Conditt wrote that gay marriage should be illegal, argued in favor of the death penalty and gave his thoughts on "why we might want to consider" eliminating sex-offender registries.

He also wrote that he wasn't "that politically inclined" but did view himself as conservative.

Jeff Reeb, who said he has lived next to Conditt's parents for about 17 years and watched Conditt grow up, said Conditt always seemed smart and polite.

Detective David Fugitt with the Austin Police Department said Conditt's family was cooperating and was allowing investigators to search their property, including several backyard sheds.

"We had no idea of the darkness that Mark must have been in," his family said in a statement.

Conditt worked for several years at a semiconductor manufacturer at Crux Manufacturing before he was fired in August for poor performance, according to KVUE-TV.

The business's owner, who spoke to the television station anonymously, said Conditt worked in purchasing and sales, and "seemed like a smart kid."

Other friends and neighbors described him as a loner.

"Sometimes he was a very intense person," said Jeremiah Jensen, a friend from the home-schooling community in Pflugerville. "He could sometimes get frustrated. There were times he could get angry over a misunderstanding."

The series of bombings began March 2 with a blast that killed Anthony Stephan House, a 39-year-old with a young daughter. Police initially said they thought it was an isolated incident. Then, 10 days later, another explosion killed Draylen Mason, a college-bound 17-year-old known for his passion for music. Mason's mother also was injured. Hours later, another explosive injured Esperanza Herrera, a 75-year-old Hispanic woman visiting her mother.

Authorities said they were considering whether at least some of the victims were targeted because of their race. Relatives also wondered if any family connections played a role: House's stepfather is friends with Mason's grandfather Norman, and both are prominent fixtures at a black church.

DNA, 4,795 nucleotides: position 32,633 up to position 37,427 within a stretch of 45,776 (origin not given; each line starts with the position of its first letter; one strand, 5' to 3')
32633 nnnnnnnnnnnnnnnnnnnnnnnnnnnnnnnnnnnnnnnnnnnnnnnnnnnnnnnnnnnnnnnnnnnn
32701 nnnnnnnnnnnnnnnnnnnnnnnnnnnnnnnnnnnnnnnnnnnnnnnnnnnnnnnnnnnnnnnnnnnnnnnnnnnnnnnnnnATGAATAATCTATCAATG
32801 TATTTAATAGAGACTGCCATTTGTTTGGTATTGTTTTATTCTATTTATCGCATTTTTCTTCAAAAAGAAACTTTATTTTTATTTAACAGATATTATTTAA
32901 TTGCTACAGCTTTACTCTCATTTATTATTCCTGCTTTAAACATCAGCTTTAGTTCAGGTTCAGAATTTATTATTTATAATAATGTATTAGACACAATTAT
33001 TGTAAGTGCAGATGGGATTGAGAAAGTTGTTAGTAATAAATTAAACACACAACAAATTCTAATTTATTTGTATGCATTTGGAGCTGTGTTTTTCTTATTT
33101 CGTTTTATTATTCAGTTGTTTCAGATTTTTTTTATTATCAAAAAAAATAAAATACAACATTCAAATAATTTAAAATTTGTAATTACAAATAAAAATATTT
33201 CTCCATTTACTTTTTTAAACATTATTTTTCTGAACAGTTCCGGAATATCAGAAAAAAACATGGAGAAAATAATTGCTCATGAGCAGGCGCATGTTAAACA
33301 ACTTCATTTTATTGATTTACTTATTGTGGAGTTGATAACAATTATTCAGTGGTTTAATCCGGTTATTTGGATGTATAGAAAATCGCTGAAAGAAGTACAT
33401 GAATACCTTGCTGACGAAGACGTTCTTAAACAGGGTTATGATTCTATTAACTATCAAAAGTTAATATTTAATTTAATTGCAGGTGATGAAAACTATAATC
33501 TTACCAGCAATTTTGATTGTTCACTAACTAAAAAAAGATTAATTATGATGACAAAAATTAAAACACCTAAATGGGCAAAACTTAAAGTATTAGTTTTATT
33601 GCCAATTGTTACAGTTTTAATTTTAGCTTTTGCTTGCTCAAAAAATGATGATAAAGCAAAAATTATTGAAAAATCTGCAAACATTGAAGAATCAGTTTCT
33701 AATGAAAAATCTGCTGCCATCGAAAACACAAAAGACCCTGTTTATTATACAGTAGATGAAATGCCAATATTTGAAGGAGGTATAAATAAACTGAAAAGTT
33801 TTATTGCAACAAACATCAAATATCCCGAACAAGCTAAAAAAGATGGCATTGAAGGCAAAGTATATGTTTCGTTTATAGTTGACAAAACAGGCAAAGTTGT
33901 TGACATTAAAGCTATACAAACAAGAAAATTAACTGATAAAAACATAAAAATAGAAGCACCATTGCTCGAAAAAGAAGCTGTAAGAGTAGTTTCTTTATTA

Then, hours after police pleaded with the bomber to reach out and speak to them, an explosive rigged with a tripwire went off Sunday night in southwest Austin, injuring two white men walking through the neighborhood. Investigators said this suggested a worrisome ability to shift gears and attack people at random.

A fifth parcel bomb detonated early Tuesday at a FedEx distribution center near San Antonio.

'FATAL MISTAKE'

McCaul said Conditt's "fatal mistake" was walking into a FedEx store to mail a package because that allowed authorities to obtain surveillance video that showed him and his vehicle, along with his license plate number.

From there, investigators could identify the suspect and eventually track him using his cellphone.

Police warned of the possibility that more bombs had yet to be found.

"We don't know where this suspect has spent his last 24 hours, and therefore we still need to remain vigilant to ensure that no other packages or devices have been left to the community," Manley said.

By late afternoon, federal officials had a "reasonable level of certainty" that there were no more package bombs "out in the public," Milanowski said. But authorities urged continued alertness just in case.